When the gentleman described visiting Baja California and enjoying amazing seafood tacos purchased for a pittance from a shack on the beach, it reminded me how some of the best meals come from the most unexpected places, and are usually served up by the most passionate people. These aren’t always people who are passionate about food specifically, but about life in general. My mom used to say about her great cooking was that her secret ingredient was TLC. Like that surfer in Mexico who only opened the shack when the waves weren’t worth tackling, her passion wasn’t so much for the food as the joy of sharing. That’s why I love to talk about food, because I love to share the good things in life with anyone who will let me. Enjoy!

Almost Heavenly Convenience Store Fare

As I’ve gotten older, my snack preferences have gravitated away from candy and cookies to goods with a little more substance. Most convenience stores offer hot, salty meat and bread options or soggy, cheaply made sandwich options. Few of these are palatable at best. The one exception I’ve found locally is 7-Eleven.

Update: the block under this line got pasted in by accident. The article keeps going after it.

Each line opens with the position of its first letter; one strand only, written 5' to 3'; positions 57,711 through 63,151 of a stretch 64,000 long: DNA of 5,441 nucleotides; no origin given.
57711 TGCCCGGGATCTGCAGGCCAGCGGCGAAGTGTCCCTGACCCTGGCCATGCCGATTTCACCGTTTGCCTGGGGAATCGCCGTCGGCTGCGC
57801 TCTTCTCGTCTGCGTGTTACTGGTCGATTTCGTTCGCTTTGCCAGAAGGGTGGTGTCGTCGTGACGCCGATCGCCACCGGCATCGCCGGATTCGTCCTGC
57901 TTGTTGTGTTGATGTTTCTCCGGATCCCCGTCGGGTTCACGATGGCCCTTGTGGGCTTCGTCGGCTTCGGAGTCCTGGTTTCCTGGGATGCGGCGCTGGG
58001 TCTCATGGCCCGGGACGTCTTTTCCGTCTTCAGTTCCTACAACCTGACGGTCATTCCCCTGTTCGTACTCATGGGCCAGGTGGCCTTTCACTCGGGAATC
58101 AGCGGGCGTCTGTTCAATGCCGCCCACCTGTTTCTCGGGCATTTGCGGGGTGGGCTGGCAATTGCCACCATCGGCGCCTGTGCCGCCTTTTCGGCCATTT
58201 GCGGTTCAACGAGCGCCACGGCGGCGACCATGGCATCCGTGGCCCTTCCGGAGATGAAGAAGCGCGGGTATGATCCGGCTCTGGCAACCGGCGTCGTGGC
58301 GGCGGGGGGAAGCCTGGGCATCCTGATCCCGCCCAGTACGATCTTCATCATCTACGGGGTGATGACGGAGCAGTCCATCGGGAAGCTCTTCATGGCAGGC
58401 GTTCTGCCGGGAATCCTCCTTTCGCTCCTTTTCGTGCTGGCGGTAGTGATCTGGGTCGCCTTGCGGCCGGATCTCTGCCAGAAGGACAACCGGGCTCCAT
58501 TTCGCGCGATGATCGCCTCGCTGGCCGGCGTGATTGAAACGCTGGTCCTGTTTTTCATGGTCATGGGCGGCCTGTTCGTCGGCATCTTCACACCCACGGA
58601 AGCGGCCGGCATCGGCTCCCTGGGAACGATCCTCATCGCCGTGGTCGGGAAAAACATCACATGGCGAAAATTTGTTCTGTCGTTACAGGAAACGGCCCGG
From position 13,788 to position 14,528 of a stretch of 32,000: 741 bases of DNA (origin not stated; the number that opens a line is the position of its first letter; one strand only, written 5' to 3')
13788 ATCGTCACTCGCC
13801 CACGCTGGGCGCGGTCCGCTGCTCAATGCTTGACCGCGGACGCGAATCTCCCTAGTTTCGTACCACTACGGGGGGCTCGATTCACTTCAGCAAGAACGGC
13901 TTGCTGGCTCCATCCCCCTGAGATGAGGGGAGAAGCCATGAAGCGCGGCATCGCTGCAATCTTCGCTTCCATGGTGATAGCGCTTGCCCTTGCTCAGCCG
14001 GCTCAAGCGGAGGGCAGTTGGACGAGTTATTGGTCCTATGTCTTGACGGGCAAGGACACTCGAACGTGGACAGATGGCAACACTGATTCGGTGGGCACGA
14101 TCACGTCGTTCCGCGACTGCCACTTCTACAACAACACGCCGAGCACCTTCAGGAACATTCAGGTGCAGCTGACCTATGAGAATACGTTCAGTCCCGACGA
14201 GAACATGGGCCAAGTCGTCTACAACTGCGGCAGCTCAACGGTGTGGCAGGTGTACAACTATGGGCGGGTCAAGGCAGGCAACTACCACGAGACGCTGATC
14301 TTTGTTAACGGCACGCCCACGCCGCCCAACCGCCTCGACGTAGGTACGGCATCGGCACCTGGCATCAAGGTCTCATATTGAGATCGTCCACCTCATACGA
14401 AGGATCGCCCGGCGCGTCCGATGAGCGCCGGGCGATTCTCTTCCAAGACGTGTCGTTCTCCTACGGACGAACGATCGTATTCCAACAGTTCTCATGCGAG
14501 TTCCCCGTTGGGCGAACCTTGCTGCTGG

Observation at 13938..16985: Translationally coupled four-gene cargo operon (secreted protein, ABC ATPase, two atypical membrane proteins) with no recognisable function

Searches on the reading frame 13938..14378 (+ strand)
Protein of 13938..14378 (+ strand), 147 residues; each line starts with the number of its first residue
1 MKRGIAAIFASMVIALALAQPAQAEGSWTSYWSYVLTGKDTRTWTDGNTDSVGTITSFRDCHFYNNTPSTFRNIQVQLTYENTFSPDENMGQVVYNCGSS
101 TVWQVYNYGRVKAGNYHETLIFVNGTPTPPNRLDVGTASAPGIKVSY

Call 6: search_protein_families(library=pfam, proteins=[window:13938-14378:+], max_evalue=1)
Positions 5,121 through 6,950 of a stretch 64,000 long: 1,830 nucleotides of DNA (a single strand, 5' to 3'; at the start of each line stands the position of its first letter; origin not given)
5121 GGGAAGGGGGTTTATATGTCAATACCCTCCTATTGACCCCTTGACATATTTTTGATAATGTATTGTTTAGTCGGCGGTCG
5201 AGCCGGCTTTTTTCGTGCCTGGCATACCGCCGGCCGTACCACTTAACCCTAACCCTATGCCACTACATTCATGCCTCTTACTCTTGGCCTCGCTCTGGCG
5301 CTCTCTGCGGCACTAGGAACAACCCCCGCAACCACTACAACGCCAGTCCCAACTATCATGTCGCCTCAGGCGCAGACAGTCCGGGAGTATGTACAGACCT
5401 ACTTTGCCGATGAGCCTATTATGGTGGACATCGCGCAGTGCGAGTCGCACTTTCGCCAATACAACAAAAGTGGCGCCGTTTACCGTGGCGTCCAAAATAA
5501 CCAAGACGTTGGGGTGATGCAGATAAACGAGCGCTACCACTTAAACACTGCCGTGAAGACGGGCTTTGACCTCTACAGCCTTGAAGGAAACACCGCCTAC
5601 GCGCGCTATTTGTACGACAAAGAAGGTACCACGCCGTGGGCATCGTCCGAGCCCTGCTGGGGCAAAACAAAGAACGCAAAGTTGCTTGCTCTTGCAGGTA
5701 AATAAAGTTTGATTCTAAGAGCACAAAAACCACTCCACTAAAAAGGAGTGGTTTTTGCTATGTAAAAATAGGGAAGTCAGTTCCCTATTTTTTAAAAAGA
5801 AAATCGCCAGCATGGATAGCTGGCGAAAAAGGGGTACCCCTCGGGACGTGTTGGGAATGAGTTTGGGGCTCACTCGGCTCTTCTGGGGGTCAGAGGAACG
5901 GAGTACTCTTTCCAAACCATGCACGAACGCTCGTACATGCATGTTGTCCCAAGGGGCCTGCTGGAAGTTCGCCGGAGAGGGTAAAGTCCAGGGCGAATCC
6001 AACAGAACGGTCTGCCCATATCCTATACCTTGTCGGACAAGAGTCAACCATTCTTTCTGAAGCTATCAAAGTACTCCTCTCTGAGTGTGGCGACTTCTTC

Taking a more serious, deli-quality approach to their pre-packaged food, 7-Eleven offers some delightful sandwiches with clearly marked freshness dates to ensure fresher, drier bread, lettuce with little to no wilt, and moist meats and cheeses. My current favorite is their Smoked Turkey and Jack Cheese on Cracked Wheat with Southwest Mayo. The toppings are generous and the flavor is tangy, making it a real treat to enjoy late at night. Price is reasonable for a healthy alternative to a burger or burrito. Plus, unlike a trip thru a late night drive thru, the sandwich is ready to go when I walk in. Enjoy!

A tribute to a Rockin’ joint.

A few years ago, my friend, Vojn, finally realized his dream of owning his own fast food restaurant. He first broached the subject with me while working for one of the chains, either Noodles or the Belly, I can’t remember which. A former San Francisco native, he was convinced he could bring California-style mexican to Chicago. Having lived here most of my life, I thought he was in for a rude awakening, but his success taught me an important lesson. No matter how crowded the field is, a great dining experience will always stand out.